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Buff-breasted Sandpiper

Calidris subruficollis

Order:
Charadriiformes
Family:
Scolopacidae
Sections
  • Authors: Lanctot, R. B. and C. D. Laredo
  • Revisors: McCarty, John P., L. LaReesa Wolfenbarger, C. D. Laredo, Peter Pyle and R. B. Lanctot
  • Published: Nov 10, 2017
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Figure 1. Breeding range and migration routes of the Buff-breasted Sandpiper in North America.

See Figure 2 for overwintering range and migration routes.

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Adult Buff-breasted Sandpiper.

Medium-sized plover-like shorebird. Face and underparts are strongly buff in all plumages, with bright yellow-ochre legs.

© Ian Davies, Alaska, United States, 12 July 2013

The Buff-breasted Sandpiper is among a group of shorebird species that defy preconceptions by preferring comparatively dry upland areas over wetlands, mudflats, and other habitats typical of waders. During migration and overwintering periods, in particular, use of agricultural lands suggests they are compatible with human-dominated landscapes, though this may also expose them to significant risks from agricultural chemicals and other changes in farming practices. A medium-sized shorebird, the Buff-breasted Sandpiper breeds sporadically along Arctic coastlines from central Alaska to Devon Island, Canada. It migrates through Canada, the central United States, and central South America to overwinter in Argentina, Uruguay, and Brazil, where individuals frequent heavily-grazed grasslands and grasslands adjacent to wetlands. Northward migration proceeds through central South America, across the Gulf of Mexico, and northward along a narrow band in the eastern Great Plains before the birds reach the Arctic coast.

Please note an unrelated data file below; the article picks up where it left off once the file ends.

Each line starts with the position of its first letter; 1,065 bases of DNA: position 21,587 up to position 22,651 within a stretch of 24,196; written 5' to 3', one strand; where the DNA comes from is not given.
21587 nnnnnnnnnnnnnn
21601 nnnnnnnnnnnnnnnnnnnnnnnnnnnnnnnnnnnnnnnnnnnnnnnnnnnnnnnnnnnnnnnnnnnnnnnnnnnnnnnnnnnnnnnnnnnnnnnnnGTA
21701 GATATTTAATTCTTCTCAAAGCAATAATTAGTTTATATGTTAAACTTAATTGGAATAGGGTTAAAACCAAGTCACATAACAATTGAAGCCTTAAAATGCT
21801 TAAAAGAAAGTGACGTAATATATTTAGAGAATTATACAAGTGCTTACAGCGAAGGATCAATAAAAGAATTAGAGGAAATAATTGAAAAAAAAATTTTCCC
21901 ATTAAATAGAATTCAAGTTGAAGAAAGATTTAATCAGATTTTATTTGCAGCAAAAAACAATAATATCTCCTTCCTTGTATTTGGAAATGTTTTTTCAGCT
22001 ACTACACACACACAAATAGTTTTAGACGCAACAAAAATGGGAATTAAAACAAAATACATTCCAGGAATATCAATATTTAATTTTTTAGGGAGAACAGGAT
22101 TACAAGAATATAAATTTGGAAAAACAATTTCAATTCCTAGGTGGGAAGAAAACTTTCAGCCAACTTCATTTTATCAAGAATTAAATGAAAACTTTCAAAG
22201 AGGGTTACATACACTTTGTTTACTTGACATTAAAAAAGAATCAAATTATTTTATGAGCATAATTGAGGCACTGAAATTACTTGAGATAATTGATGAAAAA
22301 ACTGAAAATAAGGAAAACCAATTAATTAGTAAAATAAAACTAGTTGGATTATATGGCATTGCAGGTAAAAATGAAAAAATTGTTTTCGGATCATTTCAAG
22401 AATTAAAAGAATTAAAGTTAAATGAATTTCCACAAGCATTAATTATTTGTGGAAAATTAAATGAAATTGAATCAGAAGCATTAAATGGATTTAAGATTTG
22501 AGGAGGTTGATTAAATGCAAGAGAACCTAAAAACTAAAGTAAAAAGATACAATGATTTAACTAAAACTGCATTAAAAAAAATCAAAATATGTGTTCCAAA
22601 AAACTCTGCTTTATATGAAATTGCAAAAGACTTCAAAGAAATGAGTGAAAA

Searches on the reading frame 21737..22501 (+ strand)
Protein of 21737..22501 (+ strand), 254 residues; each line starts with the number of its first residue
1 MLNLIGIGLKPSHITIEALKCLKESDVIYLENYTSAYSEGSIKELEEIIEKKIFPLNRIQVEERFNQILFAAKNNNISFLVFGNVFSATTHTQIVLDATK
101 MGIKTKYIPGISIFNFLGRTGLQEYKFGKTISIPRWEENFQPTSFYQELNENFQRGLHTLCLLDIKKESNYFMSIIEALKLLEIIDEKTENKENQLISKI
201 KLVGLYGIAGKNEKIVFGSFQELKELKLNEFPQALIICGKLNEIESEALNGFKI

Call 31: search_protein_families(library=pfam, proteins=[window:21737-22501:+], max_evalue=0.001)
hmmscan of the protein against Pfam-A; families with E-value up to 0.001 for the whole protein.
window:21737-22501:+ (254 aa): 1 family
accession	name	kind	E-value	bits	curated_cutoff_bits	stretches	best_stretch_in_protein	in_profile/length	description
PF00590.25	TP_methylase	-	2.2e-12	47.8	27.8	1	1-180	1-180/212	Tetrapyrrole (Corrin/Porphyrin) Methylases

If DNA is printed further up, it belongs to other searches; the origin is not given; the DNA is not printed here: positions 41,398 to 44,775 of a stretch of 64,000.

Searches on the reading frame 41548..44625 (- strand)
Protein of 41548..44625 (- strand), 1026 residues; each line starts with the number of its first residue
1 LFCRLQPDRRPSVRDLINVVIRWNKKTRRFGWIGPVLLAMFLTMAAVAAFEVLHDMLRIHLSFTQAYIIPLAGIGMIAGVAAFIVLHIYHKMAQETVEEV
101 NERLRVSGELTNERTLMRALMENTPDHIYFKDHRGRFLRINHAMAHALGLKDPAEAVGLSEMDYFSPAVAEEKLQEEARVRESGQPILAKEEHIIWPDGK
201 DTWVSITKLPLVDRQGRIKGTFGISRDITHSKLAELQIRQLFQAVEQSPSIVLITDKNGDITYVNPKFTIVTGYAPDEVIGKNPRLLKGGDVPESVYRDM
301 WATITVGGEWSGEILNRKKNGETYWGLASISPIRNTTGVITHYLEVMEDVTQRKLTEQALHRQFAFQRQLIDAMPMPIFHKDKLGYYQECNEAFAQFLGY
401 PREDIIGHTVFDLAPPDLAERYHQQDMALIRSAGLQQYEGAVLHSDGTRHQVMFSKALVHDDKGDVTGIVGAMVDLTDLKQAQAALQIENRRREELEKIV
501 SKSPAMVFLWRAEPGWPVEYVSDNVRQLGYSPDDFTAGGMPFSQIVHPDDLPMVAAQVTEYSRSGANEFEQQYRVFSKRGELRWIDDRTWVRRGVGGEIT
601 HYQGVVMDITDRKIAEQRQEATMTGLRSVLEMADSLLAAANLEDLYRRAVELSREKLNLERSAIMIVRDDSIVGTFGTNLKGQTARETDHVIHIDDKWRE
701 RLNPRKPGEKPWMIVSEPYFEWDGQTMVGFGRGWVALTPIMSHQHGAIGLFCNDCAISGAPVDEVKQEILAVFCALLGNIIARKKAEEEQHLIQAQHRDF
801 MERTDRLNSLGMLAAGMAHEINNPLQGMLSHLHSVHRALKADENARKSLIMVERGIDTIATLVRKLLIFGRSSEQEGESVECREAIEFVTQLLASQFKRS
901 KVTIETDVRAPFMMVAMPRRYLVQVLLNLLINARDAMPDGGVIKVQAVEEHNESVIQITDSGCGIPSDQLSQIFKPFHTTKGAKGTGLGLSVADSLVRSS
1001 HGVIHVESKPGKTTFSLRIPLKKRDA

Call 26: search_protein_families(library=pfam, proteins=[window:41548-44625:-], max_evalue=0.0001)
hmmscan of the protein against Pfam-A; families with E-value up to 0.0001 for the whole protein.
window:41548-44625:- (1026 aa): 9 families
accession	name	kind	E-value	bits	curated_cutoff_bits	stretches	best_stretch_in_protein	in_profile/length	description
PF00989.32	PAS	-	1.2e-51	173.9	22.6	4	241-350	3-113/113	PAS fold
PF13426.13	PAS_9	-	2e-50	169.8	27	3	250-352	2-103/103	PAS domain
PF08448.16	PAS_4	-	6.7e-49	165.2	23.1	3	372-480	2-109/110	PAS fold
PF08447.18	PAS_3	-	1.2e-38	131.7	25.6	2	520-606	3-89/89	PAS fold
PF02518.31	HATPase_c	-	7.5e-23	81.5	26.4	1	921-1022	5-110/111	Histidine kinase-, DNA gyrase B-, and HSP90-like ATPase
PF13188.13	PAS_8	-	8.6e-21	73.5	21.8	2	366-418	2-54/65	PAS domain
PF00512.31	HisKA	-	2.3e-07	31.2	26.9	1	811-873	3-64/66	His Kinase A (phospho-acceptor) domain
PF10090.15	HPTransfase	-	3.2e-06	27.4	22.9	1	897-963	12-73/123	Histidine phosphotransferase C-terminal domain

The Buff-breasted Sandpiper has an exploded lek mating-system that is unusual among shorebirds. Such leks are dispersed over a large area, with males defending relatively small territories that provide no resources for females and simply serve as display sites to attract females. After selecting a mate, the females then leave to nest and raise their chicks elsewhere. Unlike typical lekking systems, females do not show a strong preference for a few dominant males and will mate with solitary males that are not associated with leks.

Formerly abundant, this species decreased substantially in numbers owing to commercial hunting in the late 1800s and loss of habitat along its migratory route in both the Great Plains of North America and overwintering grounds in South America. The extreme tameness of the Buff-breasted Sandpiper and its tendency to return to a wounded flock member made this species especially vulnerable to hunting. During the later half of the 1900s, the species’ use of agricultural landscapes during migration and overwintering periods resulted in exposure to agricultural chemicals that proved to be especially toxic to birds and transformed the landscape through grazing and cultivation. Ongoing and projected changes in climate are especially severe in the coastal Arctic where the Buff-breasted Sandpiper breeds and present a significant threat to the species' future. Recent surveys on the migration corridor are documenting stopover sites, but it remains unclear whether the population is stable or continues to decline.

Recommended Citation

McCarty, John P., L. LaReesa Wolfenbarger, C. D. Laredo, Peter Pyle and R. B. Lanctot. 2017. Buff-breasted Sandpiper (Calidris subruficollis), version 2.0. In The Birds of North America (P. G. Rodewald, editor). Cornell Lab of Ornithology, Ithaca, New York, USA. https://doi.org/10.2173/bna.bubsan.02